Back Pain Myths
Back pain is extremely common. In fact, 80% of people will have significant back pain at some point. Back pain symptoms may vary from individual to individual. Some might have acute unbearable pin, while others might only have a dull but consistent pain for a longer time. Myths regarding back pain are also common. Here are some of the myths and facts about back pain
myth : Pain Is
Caused by Injury
Back pain can be caused by injuries, disk degeneration, infections, and conditions that are inherited, such as ankylosing spondylitis. But, most often than others it’s the result of a mechanical/postural problems that cause back pain.
Myth: Don't Lift
When lifting, it's the way you lift that is most important, not just the weight you are lifting. To avoid back pain, try to be as close to the object as possible, squatting to make the lift. Use your legs to lift. Don't twist your body or bend during the lift. Also, make sure you strengthen your core muscles apart from those in your back if you intend to lift weight.
Myth: Sit with
your Back Straight
We know slouching in chairs is bad for your back. However, sitting up too straight and still can also cause back pain. For relief of back pain from prolonged sitting, intermittently try leaning back in your chair with your feet on the floor with a slight curve in the low back. Also, stand for part of the day when possible (for example, while on the phone or reading). Keep moving for a flexible and painless back.
Bed Rest for
Bed rest can help an acute back pain, back strain or back injury. But it is not true that you should stay in bed throughout your backache. Sometimes remaining immobile in bed can actually make back pain worse.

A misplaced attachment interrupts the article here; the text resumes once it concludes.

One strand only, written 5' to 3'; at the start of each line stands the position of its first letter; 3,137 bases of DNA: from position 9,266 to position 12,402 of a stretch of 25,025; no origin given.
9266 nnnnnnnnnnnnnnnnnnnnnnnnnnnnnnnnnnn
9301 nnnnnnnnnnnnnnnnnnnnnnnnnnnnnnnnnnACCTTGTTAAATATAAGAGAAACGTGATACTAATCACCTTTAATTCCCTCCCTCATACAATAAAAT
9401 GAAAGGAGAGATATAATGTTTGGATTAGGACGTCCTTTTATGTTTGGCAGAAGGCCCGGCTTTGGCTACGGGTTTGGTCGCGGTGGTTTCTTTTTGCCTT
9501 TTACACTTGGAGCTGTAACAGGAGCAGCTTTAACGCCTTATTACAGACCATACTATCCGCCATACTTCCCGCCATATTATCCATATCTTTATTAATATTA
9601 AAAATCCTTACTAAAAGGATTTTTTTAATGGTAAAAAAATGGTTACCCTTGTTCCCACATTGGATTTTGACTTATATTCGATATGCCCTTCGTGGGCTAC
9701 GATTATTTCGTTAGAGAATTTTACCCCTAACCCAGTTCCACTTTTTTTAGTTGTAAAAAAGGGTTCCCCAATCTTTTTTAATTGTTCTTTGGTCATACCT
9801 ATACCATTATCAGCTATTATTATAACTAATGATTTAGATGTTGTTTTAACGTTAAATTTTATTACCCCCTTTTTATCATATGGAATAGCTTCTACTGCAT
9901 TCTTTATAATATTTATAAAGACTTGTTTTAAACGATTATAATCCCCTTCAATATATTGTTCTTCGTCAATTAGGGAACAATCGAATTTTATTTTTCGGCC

Zero Means Back
As I said before, weight is not equal to back pain. People who are too thin can also be at risk for back pain, especially those with eating disorders and osteoporosis. Also, skinny girls at times have hormonal issues that interfere with muscle and bone strength, leading to back pain.
Myth: Exercise Is
Bad for Back Pain
Regular exercise is very good for preventing back pain. Actually, for those with an acute back injury, sometimes a guided, mild exercise program is recommended. This often begins with gentle exercises that gradually increase in intensity.
Myth: A Firm Bed
Mattress Is Better
for Back Pain
People differ in their response to mattress firmness. One study from Spain showed that those who slept on a medium-firm mattress (rated 5.6 on a 10 point hard-to-soft scale) had less back pain and disability than those who slept on a firm mattress (2.3 on the scale).
Therapy Is No Use
Magnet therapy and Acupressure (also Acupuncture) can be extremely helpful for relieving many types of back pain that do not respond to other treatments. Yoga, myofascial release, alexander technique, homeopathy, hypnosis, progressive relaxation, and cognitive behavioural therapy can also be beneficial.